1-2 of 2 results  for:

  • Communication x
  • Writing and Publishing x
Clear all

Article

Michele Valerie Ronnick

He was the son of David Henry Ferris (c. 1847–?) and Sara Jefferson Alexander Ferris (11 October 1847– May 1923) and the brother of Mabel Irene Ferris Williams (?–6 October 1924). His father was a Civil War veteran having joined Company E of the 20th Regiment of the US Colored Troops on 20 March 1865 when he was eighteen years old in New York. After studying at the Dixwell Avenue Grammar School, the Shelton Avenue and Gregory Street schools in New Haven, the thirteen-year-old Ferris entered the oldest public school in New Haven, the James Hillhouse School, and while there organized the De Yancey Guards, a colored boys’ militia group, which marched in New Haven’s Memorial Day Parade on 30 May 1888. After graduating from Hillhouse, he matriculated at Yale University in 1891 and earned his B.A. in 1895 having studied philosophy English ...

Article

John G. Turner

the son of Darius McKinley Gray (named for William McKinley, elected president in the year of his birth) and Elsie Johnson Gray. Neighbors in Colorado Springs introduced Darius Aiden Gray to the scriptures of the Church of Jesus Christ of Latter-day Saints. On Christmas Day 1964, one day before his scheduled baptism into the church, the missionaries planning to baptize him informed him that African Americans could not hold the priesthood. For Mormon men in good standing, ordination into the priesthood is an expectation. The ban on persons of African descent holding the priesthood meant that the church’s black members could not hold positions of authority or participate in the sacred ordinances the church taught were necessary for exaltation into celestial glory.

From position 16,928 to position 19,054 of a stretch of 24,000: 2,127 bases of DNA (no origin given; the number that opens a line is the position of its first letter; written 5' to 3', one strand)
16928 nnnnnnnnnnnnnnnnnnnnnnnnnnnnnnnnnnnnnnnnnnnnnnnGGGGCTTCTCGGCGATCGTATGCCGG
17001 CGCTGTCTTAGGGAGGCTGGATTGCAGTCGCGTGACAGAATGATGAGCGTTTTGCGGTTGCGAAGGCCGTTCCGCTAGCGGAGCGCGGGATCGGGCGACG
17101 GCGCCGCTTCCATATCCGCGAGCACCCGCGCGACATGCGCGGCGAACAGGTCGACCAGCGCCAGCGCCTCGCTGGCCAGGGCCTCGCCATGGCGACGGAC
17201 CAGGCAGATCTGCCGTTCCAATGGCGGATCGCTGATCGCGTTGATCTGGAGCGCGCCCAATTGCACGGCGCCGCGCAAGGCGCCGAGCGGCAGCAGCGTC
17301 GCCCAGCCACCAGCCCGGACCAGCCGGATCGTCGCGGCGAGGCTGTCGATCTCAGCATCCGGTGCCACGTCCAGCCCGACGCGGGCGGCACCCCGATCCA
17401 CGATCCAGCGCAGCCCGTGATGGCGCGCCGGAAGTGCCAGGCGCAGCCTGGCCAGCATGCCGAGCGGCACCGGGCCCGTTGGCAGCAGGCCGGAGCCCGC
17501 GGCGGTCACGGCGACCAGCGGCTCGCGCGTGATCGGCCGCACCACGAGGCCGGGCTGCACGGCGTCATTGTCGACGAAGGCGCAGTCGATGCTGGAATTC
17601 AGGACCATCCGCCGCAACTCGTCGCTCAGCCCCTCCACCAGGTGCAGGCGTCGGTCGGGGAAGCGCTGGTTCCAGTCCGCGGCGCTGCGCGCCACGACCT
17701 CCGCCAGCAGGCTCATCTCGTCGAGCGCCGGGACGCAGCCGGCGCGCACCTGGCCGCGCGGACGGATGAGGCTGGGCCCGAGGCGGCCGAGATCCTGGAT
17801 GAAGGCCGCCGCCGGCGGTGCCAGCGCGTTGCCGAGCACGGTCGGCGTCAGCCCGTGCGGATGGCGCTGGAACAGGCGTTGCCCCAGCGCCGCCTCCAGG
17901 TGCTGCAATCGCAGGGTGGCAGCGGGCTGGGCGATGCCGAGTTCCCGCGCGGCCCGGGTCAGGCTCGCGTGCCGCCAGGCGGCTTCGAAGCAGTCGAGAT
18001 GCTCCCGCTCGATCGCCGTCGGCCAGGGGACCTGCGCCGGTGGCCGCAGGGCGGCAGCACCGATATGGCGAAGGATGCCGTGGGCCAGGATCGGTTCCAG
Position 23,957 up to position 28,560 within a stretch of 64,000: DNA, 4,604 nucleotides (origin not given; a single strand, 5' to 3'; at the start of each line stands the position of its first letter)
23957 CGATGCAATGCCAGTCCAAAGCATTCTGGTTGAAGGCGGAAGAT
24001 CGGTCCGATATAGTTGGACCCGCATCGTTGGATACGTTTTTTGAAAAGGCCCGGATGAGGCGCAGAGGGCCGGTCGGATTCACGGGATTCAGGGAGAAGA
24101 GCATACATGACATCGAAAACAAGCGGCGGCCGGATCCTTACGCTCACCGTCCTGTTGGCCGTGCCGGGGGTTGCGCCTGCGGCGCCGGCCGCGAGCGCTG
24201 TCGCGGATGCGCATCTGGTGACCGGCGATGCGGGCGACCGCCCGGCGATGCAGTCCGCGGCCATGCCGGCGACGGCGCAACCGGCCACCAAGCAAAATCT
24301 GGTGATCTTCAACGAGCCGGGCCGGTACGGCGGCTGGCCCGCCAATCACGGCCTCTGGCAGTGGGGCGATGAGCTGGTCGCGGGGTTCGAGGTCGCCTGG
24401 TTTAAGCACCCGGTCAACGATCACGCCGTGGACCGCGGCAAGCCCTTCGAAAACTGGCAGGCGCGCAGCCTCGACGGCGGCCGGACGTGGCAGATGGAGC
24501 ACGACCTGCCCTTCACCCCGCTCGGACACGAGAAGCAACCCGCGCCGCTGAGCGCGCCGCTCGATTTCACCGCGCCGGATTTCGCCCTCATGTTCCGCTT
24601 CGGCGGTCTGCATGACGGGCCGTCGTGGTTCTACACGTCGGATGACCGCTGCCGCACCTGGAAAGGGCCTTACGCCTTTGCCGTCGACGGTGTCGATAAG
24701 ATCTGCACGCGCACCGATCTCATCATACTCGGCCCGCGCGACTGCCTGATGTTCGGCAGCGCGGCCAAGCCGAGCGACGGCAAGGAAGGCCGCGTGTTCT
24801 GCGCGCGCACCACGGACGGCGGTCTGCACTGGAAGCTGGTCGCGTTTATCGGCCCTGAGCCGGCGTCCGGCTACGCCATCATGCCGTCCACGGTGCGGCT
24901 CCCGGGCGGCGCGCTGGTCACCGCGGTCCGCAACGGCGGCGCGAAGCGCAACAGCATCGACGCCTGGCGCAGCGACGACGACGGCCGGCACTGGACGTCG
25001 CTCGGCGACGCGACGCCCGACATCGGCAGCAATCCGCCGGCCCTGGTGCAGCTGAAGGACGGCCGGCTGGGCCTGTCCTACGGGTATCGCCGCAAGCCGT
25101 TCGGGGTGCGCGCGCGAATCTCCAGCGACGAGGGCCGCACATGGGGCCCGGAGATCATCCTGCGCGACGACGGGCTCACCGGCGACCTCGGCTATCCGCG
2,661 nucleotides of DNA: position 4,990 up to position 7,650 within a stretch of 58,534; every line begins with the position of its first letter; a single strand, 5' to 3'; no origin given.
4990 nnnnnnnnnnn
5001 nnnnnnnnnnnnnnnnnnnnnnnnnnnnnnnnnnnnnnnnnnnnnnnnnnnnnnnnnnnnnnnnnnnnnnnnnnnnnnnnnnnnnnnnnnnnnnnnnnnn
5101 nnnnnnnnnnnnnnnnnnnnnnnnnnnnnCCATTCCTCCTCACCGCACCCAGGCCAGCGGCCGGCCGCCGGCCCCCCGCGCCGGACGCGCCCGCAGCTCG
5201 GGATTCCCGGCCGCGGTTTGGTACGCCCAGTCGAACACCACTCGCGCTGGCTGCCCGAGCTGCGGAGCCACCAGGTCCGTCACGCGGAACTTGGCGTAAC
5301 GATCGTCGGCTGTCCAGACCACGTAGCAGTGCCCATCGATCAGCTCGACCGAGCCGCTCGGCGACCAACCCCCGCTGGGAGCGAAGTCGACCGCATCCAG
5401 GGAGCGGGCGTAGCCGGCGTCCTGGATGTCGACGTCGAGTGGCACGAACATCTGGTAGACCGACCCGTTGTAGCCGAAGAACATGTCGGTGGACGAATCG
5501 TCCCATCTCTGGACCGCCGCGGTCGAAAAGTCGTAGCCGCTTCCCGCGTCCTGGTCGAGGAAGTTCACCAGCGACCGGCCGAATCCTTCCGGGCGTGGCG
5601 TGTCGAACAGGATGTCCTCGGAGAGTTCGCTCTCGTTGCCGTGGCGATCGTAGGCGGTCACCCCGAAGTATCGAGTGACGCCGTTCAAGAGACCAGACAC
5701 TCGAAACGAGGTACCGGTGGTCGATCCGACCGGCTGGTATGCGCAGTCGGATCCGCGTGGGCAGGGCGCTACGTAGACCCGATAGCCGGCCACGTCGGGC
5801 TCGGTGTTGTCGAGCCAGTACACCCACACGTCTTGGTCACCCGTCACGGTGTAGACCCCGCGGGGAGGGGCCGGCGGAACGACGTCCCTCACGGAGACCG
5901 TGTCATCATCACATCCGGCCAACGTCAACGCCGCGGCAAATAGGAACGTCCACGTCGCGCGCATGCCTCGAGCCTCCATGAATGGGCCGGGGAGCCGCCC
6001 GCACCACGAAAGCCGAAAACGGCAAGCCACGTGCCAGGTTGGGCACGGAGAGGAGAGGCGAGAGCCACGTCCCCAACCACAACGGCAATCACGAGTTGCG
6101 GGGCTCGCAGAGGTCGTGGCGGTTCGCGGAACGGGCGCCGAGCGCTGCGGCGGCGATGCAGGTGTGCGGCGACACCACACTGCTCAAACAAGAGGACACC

Gray chose to be baptized despite the ban I went home and prayed he later recounted And I received a personal revelation an inspiration from God This ...